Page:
Comparing the rate of invasion by Heracleum mantegazzianum at continental, regional, and local scales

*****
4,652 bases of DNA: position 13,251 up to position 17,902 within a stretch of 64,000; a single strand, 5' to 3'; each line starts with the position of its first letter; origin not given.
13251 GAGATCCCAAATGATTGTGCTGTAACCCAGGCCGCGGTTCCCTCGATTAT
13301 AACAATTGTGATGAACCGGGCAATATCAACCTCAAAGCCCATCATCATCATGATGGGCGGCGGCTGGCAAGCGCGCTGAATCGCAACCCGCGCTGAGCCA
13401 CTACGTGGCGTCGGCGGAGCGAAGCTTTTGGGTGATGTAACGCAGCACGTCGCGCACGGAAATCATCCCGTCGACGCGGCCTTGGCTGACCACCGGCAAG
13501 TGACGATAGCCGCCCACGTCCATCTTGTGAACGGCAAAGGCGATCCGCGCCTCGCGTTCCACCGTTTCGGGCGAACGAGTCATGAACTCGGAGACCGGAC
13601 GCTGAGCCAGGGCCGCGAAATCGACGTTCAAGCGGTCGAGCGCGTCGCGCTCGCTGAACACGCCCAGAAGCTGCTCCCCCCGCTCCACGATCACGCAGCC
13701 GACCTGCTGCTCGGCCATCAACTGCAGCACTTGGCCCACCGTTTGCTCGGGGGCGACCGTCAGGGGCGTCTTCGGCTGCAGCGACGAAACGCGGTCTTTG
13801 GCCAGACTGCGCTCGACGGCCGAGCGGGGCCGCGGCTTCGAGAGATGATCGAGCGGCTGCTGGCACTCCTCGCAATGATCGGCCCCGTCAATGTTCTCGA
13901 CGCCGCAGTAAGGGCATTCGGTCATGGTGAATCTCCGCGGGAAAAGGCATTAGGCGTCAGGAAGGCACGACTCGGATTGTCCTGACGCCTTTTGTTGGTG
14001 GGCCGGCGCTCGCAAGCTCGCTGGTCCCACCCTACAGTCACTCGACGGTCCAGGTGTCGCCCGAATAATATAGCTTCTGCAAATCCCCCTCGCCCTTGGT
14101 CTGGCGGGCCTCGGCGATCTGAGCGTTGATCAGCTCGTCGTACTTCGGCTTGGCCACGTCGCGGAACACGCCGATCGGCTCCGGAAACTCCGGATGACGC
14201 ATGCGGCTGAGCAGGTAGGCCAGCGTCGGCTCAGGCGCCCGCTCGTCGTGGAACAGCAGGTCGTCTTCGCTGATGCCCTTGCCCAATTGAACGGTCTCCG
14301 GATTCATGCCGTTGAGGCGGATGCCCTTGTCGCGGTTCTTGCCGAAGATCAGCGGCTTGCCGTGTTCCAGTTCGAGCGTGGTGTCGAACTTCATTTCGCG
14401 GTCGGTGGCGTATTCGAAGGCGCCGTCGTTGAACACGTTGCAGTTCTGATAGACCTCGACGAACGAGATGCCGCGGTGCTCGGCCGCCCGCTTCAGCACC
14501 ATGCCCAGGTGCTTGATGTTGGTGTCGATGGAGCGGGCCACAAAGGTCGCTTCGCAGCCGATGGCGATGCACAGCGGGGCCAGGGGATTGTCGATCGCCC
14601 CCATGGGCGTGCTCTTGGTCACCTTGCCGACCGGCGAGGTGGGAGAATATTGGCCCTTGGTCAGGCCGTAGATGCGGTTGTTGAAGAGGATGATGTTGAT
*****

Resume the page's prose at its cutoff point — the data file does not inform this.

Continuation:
This paper compares the rate of invasion of Heracleum mantegazzianum (Apiaceae), a Caucasian species invading Europe, at three spatial scales (continental, regional, and local). The rate of invasion was evaluated using inclusion curves, by plotting the cumulative number of invaded countries against time on the continental scale of Europe, number of occupied grid cells at the regional scale of the Czech Republic, and invaded area inferred from a series of aerial photographs taken at the local scale over a period of 49 years in the Slavkovký les region, Czech Republic. Time of 50% inclusion (with 95% confidence intervals, CI) of invaded countries, occupied grid cells, and invaded area was assessed. The invasion was slowest at the continental scale (62 years, CI = 53–70) and did not differ significantly between regional (16 years, CI = 10–20) and local (22 years, CI = 19–24) scales. Our results indicate that there are two different mechanisms of spread acting together in this system, namely human influences and natural spread, and the relative influence of these mechanisms appears to change in an inverse proportion from the largest to the smallest scale. At the local scale, under suitable habitat conditions, the process is driven by biological traits of the species related to dispersal. At the continental and regional scales, humans played a crucial role in the invasion of H. mantegazzianum by planting it as a garden ornamental. At these scales, human-mediated dispersal seems to have been the major driver of spread, responsible for creating dispersal foci in the initial phases of invasion. Species traits played an important role in local spread, resulting in the colonization of new sites.